An arrest warrant for a former Sri Lankan military attache, convicted of public order offences after making cut-throat gestures at protesters, has been revoked without a court hearing following UK Foreign Office involvement.
The private prosecution of Brig Priyanka Fernando has degenerated into extraordinary legal confusion, forcing the chief magistrate, Emma Arbuthnot, to take control of the case.
On Friday, she told Westminster magistrates court there had been a catalogue of “disappointing” issues and she did not know how such a sensitive case could have gone to trial without it “ever coming across my desk”.
Fernando was filmed making cut-throat gestures aimed at Tamil protesters outside the Sri Lankan high commission in London on 4 February 2018. Demonstrators were highlighting concerns about human rights violations against Sri Lanka’s Tamil minority. Footage of the incident went viral on YouTube.
Following his provocative gesture, the Sri Lankan government condemned Fernando for behaving in an “offensive manner” and suspended him from his job. The Foreign Office (FCO) also protested; Fernando left the UK shortly afterwards.
Majuran Sathananthan and four others involved in the Tamil protest initiated a private prosecution against Fernando arguing that his behaviour caused them “harassment, alarm and distress” and constituted public order offences. They were represented by Paul Heron, of the Public Interest Law Centre (PILC).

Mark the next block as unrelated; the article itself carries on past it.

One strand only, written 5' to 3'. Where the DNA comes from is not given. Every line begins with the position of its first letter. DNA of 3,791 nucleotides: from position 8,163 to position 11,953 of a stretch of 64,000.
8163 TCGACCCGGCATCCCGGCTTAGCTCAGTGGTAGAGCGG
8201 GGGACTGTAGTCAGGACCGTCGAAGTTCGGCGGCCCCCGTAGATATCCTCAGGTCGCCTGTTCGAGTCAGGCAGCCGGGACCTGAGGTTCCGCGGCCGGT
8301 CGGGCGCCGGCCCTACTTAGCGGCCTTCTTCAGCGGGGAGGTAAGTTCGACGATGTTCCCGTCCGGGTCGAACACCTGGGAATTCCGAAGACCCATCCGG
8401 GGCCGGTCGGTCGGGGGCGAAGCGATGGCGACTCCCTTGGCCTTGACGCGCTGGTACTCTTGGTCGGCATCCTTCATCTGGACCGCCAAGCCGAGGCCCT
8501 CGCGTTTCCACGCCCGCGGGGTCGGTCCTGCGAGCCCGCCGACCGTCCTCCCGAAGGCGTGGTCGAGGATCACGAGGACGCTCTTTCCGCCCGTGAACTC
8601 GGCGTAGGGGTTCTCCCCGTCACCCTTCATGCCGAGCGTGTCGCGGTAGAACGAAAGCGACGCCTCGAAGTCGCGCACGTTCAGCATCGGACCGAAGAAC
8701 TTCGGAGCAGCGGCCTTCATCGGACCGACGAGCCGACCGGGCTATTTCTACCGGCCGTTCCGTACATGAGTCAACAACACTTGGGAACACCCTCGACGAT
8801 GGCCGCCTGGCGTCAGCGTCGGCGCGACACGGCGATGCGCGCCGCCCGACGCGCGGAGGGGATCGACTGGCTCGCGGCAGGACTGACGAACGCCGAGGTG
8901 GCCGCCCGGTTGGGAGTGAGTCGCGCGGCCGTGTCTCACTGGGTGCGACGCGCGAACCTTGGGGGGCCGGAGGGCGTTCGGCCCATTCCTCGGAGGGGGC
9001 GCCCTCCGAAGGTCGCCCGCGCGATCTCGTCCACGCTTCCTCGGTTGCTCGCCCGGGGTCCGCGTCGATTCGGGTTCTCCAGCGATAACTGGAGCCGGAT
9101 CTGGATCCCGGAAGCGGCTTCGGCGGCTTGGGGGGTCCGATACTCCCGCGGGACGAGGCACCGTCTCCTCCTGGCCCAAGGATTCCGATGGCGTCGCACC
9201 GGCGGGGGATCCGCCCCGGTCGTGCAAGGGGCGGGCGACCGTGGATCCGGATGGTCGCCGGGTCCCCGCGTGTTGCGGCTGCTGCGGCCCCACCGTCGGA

Last week the brigadier was convicted in his absence at Westminster magistrates court of two offences under section 4A and section 5 of the Public Order Act which involve using threatening words or behaviour likely to cause harassment, alarm or distress. The court also issued an arrest warrant for Fernando, who remains in Sri Lanka.
The conviction appears to have triggered a stream of diplomatic exchanges, with the UK ambassador in Sri Lanka called in for meetings.
After consultations with the FCO over the status and extent of Fernando’s diplomatic immunity, the chief magistrate abruptly withdrew the arrest warrant – a decision made without a public hearing.
At the hearing on Friday, Fernando was, for the first time, represented in court. Peter Carter QC, for the protesters, outlined a series of “rather unusual” options to deal with the case, including determining the diplomatic status of Fernando.
Carter said that even if the brigadier had enjoyed immunity for official functions, that would not protect him from prosecution for what was clearly not authorised activity.
Nick Wayne, counsel for Fernando, suggested using section 142 of the Magistrates Court Act 1980, a rarely used power to reopen cases where a mistake has been made.
Belinda McRae, counsel for the FCO, confirmed that the court had been given a certificate explaining Fernando’s diplomatic status. The chief magistrate adjourned the case until 1 March for a full hearing to resolve the legal confusion.
Before the hearing, an FCO spokesperson said: “The FCO, which is not a party to these legal proceedings, has been contacted by Westminster magistrates court seeking clarification of the brigadier’s diplomatic status in the UK at the time of the incident. The FCO is providing documentation to assist the court.”